Crashing Teslas, Facebook faces terrible, horrible, no good, very bad week and more …
Welcome to the first (!) issue of Emerging Tech Law — a slightly irreverent view of regulatory developments (and other interesting stuff) relating to emerging technologies including AI, IoT, robotics, blockchain/crypto, 5G, artificial/virtual/extended reality, biotech and quantum computing.
In this issue:
Tesla is stirring up trouble again, and it’s not for owners flexing the falcon doors of their Model X in the school pickup line.
Facebook faces a major outage worldwide and a major bashing on Capitol Hill, but don’t expect any regulatory changes to result.
US DOJ sets up a super team to go after crypto crooks.
Investors in failed crypto exchange Mt. Gox vote on a rehab plan under which they might receive refunds totaling billions in Bitcoin.
Did biotech star Allogene Therapeutic’s gene editing cause a chromosomal abnormality in a patient in a clinical trial of a cancer drug and does this signal a broader concern with the safety of gene-editing therapies?
Longtime NIH Director Francis Collins announces he’s leaving. His successor will face the challenge of molding a new biomedical innovations incubator.
Quote of the week: “If you’re not embarrassed by the first version of your product, you’ve launched too late.”
-Reid Hoffman, co-founder of LinkedIn
Jesus, Take the Wheel: Federal investigators are examining why Tesla’s AI-based autopilot hasn’t learned one of the fundamentals of driving – if you’re gonna crash, don’t crash into a police car. The National Highway Traffic Safety Administration (NHTSA) is looking into more than a dozen similar episodes in which Tesla vehicles ran into stationary police cars, firetrucks, ambulances and other emergency vehicles. The accidents injured 17 people and killed one. A group of cops in Texas (soon to be the location of Tesla’s corporate HQ) recently filed suit against Tesla after they were allegedly struck by a Tesla Model X while they were engaged in a traffic stop.
Unphased and Unbothered: Facebook took a pounding this past week, with a lengthy outage that affected access for millions of users, but also from a former product manager, Frances Haugen, who testified before the Senate that Facebook’s AI-driven algorithms promote destructive content.
“Facebook … knows—they have admitted in public—that engagement-based ranking is dangerous without integrity and security systems but then not rolled out those integrity and security systems in most of the languages in the world,” Haugen told the Senate. “It is pulling families apart. And in places like Ethiopia it is literally fanning ethnic violence.”
But don’t expect big regulatory changes to result. Paul Gallant, managing director of a DC policy shop told Barron’s: “I don’t know if Washington’s current flare-up over Facebook will materialize into a market-affecting government move, but history suggests it won’t.”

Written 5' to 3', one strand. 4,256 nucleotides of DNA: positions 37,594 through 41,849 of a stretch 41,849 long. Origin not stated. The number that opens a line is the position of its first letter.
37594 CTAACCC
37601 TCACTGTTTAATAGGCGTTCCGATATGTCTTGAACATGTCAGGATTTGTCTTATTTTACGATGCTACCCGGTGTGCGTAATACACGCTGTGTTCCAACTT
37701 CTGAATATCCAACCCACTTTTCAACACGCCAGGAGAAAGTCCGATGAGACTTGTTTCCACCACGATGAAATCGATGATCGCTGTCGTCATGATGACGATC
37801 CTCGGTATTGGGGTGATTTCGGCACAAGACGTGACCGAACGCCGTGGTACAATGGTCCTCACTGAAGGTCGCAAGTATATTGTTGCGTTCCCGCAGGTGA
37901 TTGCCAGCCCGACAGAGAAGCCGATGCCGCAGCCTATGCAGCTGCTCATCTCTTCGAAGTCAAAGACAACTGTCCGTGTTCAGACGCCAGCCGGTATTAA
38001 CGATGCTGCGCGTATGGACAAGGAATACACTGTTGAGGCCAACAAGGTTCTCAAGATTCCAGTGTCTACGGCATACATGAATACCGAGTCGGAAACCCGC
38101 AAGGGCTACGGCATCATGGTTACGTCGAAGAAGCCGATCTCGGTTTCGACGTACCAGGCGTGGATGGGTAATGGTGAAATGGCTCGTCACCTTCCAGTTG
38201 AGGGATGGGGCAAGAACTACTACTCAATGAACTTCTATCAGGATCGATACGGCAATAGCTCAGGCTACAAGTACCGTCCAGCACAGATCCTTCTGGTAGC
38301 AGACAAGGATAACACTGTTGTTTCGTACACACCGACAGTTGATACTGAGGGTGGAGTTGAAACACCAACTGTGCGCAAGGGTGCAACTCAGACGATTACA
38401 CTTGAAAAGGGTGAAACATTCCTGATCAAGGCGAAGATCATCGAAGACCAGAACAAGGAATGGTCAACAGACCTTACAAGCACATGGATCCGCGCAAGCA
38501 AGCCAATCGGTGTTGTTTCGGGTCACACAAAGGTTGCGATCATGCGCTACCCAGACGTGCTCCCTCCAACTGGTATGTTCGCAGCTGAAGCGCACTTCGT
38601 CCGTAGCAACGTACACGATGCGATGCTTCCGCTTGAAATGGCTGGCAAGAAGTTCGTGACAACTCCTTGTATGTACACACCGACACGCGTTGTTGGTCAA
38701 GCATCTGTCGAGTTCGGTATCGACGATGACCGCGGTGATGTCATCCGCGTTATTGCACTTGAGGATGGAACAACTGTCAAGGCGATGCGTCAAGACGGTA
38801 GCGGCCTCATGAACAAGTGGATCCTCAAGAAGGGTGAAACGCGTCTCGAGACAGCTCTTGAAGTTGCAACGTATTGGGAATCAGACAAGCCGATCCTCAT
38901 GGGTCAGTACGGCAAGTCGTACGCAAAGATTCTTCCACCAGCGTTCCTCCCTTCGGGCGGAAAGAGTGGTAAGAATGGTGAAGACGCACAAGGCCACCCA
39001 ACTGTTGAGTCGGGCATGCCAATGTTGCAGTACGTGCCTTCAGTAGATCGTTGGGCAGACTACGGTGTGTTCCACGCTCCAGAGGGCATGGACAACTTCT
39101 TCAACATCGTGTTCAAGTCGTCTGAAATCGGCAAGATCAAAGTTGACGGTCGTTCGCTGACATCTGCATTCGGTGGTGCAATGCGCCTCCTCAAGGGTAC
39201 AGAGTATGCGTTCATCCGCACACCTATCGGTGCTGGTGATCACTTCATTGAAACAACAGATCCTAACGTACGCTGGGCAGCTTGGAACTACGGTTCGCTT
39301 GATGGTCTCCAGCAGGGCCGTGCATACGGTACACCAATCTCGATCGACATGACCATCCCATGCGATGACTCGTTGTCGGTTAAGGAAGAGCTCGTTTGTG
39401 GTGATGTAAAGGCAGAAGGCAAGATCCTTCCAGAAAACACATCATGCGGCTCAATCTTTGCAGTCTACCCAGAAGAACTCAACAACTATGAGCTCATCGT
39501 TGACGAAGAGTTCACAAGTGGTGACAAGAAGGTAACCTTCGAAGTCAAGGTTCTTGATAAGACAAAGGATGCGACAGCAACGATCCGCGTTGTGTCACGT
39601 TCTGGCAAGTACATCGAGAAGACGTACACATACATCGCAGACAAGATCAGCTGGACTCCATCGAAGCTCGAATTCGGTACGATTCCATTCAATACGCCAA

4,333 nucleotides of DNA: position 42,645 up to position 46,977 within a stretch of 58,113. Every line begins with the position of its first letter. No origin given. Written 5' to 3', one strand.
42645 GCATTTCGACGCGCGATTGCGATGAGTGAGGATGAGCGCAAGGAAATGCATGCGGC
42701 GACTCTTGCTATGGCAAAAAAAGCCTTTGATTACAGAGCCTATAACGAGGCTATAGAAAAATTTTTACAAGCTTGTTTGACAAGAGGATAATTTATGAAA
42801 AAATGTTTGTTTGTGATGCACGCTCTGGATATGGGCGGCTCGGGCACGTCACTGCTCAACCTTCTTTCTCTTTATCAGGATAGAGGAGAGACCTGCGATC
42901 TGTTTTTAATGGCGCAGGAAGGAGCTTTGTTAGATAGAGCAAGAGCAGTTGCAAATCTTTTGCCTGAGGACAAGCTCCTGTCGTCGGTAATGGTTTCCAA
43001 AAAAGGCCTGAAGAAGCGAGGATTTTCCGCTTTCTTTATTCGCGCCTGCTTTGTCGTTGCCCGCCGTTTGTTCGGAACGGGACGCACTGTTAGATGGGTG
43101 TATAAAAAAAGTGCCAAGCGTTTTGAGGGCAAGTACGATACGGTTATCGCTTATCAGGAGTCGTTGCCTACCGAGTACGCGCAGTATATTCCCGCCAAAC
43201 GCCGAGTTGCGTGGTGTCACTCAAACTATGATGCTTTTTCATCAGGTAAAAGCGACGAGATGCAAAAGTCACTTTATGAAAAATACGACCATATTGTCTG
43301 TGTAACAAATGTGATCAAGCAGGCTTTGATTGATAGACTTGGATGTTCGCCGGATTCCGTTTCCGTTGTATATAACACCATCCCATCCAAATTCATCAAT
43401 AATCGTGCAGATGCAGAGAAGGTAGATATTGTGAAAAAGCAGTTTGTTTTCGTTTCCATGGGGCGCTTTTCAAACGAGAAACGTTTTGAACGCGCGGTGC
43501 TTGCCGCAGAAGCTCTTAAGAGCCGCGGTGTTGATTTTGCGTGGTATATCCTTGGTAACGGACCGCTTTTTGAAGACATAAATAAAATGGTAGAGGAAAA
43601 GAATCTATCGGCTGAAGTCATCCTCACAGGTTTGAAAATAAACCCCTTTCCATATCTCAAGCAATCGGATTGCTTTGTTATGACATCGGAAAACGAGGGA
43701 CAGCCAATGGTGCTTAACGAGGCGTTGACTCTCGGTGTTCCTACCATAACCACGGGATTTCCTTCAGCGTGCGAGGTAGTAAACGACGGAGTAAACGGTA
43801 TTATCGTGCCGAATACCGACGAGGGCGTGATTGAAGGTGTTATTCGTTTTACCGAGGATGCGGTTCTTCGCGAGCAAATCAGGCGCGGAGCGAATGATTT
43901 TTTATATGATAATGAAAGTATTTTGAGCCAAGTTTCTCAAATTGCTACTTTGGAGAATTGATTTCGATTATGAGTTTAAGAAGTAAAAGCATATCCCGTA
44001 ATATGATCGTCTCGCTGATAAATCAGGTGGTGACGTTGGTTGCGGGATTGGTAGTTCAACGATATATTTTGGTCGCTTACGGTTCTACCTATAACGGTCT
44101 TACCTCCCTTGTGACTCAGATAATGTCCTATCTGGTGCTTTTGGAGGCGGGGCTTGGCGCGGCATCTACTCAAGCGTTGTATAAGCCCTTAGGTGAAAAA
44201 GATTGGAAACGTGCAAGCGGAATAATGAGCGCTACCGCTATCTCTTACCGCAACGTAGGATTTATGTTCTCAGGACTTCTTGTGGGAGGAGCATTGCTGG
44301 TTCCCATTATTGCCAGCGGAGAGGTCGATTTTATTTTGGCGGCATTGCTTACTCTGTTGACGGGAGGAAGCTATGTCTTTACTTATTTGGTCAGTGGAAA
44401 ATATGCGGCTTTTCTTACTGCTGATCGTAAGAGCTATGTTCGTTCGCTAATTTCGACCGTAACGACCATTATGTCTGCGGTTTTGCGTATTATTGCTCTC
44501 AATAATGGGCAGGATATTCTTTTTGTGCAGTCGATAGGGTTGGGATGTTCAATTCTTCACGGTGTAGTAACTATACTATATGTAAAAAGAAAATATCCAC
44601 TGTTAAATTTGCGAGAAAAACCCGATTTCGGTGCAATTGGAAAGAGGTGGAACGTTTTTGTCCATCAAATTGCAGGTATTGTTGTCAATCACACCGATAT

Avengers: Age of Crypto: The U.S. Justice Department announced the creation of a special enforcement team to bring crypto criminals to justice, recover their plunder and return it to the rightful owners.
“Today we are launching the National Cryptocurrency Enforcement Team to draw on the Department’s cyber and money laundering expertise to strengthen our capacity to dismantle the financial entities that enable criminal actors to flourish — and quite frankly to profit — from abusing cryptocurrency platforms,” said Deputy Attorney General Lisa Monaco.
They tried to make me go to rehab but I said no, no, no?: Voting on a rehabilitation plan by claimants of the infamous Mt. Gox cryptocurrency exchange ended on Oct. 8. Votes are still be tabulated, but if a majority of the claimants voted yes, the plan could release up to 150,000 Bitcoin (worth about $8,286,870,000 as of 10/09 prices). If a majority vote “no,” the funds could be tied up in litigation for years. At one point, Mt. Gox was handling over 70% of all Bitcoin transactions, but after the exchange announced the loss of about $450 million in Bitcoin, it filed for bankruptcy in Japan, where it was based, and in the U.S. The rehab plan is being overseen by a Japanese court.
Ruh Roh: The FDA put a hold on biotech star Allogene Therapeutics cancer drug clinical trials after a report of a “chromosomal abnormality” in a lymphoma patient treated with the company’s ALLO-501A CAR T. CAR T-cell therapy (from chimeric antigen receptor) is a way to get immune cells called T cells – a type of white blood cell – to fight cancer by changing them in the lab to turn them into super seekers/destroyers of cancer cells. It is a form of gene therapy that involves altering the genes inside T cells to help them attack cancer. The key question is whether the chromosomal abnormality resulted from Allogene’s gene editing, and the concern is that this could signal a broader issue with all gene-editing therapies.
Thanks for Your Service: Longtime head of the National Institutes of Health, Francis Collins, will be stepping down from his post by the end of 2021. Collins led the agency under Presidents Obama, Trump and Biden and managed through the turmoil of the Covid-19 pandemic and the turmoil of the anti-science climate during the last presidential administration. President Biden will nominate Collins’ successor. One of the biggest challenges for the new director will be developing the Advanced Research Projects Agency (ARPA-H), a Biden administration proposal to create a biomedical discoveries incubator within the NIH that will enable short-term, high-risk special projects, not normally funded by NIH.
Obligatory disclaimer: Any opinions are those of the cited source or the author of this newsletter, not the author’s employer. If for some reason you think any legal advice is given in this newsletter, you’re sadly mistaken.